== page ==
October 2006 Old School Power AssistPosted in How To: Suspension Brakes on August 28, 2007
The steering system used by Jeep on the MBs and CJs up to 1972 consisted of a Ross worm/sector manual steering box and a drag link that connected to a frame-mounted bellcrank. This, in turn, directed individual tie rods to each steering knuckle. While it wasn't the greatest system, even when in like-new condition, it didn't take much wear in any of the components to make anyone following you wonder just how much you had to drink. Add larger tires, a heavier V-8 engine along with a Power-Loc differential up front, and you learned the meaning of "Armstrong steering."
Picture this for a minute: the bellcrank is mounted to the frame with separate tie rods to the left and right steering knuckles. Whenever the axle would move up and down with suspension movement, the wheels would either toe in or out, due to the fact that the distance between the bellcrank and the steering knuckles was changing with every bump. Now add some slop to the non-adjustable bushing that supported the bellcrank, wear to the ball and socket assembly on the drag link, wear in the steering box, and, well, it wasn't pretty.
The first practical solution I ever saw, around 1960 or so, was the Bushard bellcrank (yes, the same guy who made the trans adapters discussed in the May '06 issue). It was made farmer-heavy, flame-cut out of perhaps 3/4-inch thick steel with tapered bearings on each end so it was adjustable for wear. Next in the evolution was a swap to a steering box from a Hudson car. These were big, heavy cars, so the steering box was big and strong and had a much slower ratio than the Jeep box. It made steering so much easier, but still not right. The Bushard bellcrank got modified to where, with a combination of Studebaker car and Ford truck parts, you could have a one-piece tie rod that connected both front wheels together and a drag link to the bellcrank.
I am sure that someone had done the conversion before, but the first GM steering box conversion I ever saw was done by Jim Hicks in his Pomona, California, Jeep shop. This foreshadowed what was to come in the future by about 10 years. Soon, others were copying it. The early conversions used a long-style sector shaft raising the box up high in the frame where the steering shaft went through the grille or sometimes through the parking light hole. There were no kits to do this, so some of the conversions were pretty scary, to say the least. U-joints and couplers ranged from way-too-small aircraft components to super stout power-take-off shafts and U-joints.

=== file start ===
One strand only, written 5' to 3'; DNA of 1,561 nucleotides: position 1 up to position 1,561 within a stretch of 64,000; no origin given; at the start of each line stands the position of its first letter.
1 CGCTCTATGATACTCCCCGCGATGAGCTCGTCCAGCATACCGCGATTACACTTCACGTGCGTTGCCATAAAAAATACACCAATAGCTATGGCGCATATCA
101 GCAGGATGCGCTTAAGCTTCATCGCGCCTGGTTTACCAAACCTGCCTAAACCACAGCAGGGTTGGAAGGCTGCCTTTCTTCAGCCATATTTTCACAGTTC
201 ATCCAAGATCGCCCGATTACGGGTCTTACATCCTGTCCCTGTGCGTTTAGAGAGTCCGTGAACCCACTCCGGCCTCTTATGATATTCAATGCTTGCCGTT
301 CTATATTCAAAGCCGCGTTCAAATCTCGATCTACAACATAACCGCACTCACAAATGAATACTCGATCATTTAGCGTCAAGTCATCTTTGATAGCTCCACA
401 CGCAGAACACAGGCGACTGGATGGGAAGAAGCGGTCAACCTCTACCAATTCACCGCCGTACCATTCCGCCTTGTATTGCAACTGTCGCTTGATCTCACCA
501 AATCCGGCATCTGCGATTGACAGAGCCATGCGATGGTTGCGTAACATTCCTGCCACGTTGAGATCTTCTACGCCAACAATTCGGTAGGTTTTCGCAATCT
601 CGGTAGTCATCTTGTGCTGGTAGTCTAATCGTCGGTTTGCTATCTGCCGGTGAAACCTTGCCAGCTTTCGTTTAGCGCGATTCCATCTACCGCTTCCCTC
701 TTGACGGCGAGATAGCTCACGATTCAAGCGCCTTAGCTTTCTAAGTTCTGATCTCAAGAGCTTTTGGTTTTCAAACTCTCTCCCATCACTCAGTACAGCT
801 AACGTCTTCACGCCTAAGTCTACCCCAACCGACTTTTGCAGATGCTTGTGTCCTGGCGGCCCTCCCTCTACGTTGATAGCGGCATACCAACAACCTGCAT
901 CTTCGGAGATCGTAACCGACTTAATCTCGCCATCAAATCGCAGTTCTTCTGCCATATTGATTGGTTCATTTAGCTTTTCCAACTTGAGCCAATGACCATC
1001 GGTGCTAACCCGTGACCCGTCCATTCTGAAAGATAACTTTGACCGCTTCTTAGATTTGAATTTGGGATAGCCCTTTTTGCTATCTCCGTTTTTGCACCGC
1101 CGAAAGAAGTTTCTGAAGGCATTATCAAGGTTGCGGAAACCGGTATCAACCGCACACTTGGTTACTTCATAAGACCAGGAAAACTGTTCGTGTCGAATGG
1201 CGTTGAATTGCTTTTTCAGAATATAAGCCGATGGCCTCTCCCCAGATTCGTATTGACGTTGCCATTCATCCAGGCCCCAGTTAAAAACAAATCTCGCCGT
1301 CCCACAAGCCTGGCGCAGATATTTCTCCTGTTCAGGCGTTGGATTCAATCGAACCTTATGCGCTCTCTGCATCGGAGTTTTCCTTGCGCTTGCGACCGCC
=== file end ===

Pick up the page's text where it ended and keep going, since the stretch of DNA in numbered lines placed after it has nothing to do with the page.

At first, conversions were manual boxes, but it didn't take long to discover that power steering was the way to go, with the most popular being the GM power box with four mounting tabs. Mounting brackets were homemade and usually cut out of a 1/2-inch thick piece of steel and welded into the inside of the frame. A side benefit of this was that a weak portion of the frame was beefed up with the mount, and, naturally, the thing to do was add a plate to the opposite side. One tie rod connected the two steering knuckles together with a special tie rod end that had a hole that accepted the drag link from the steering box.
At first, not a whole lot of attention was paid to keeping the angle of the drag link parallel to the tie rod, so depending on just how steep the angle was, bumpsteer sometimes became an issue. Lift kits were just becoming popular and there were not a lot of dropped pitman arms available. Lots of wrecking yard searching took place looking for just the right arm with enough drop. By 1965 the new Wagoneers were out and were using the same Saginaw box. I like to think the engineers copied our earlier attempts. One nice thing that the engineers did was put an extension on the right-hand steering knuckle to accept the drag link. This made for a much stronger setup and gained additional leverage for better steering response. Naturally, we would scrounge the wrecking yards in search of Wagoneer steering knuckles. Now remember, these were still the old closed-knuckle design. Speaking of knuckles, a common problem was pulling the threads out of them where the spindles bolted on. The fix was to machine a small pad on the inside and screw in button head bolts from the backside. These now acted like studs and they couldn't loosen or pull out.
The Jeepster was next for the power steering in 1970, and by 1972, the front-mounted GM-style steering was standard in the CJs, with power steering an option. For many years, and still to this day, Advance Adapters sells power steering conversion kits for the early Jeeps.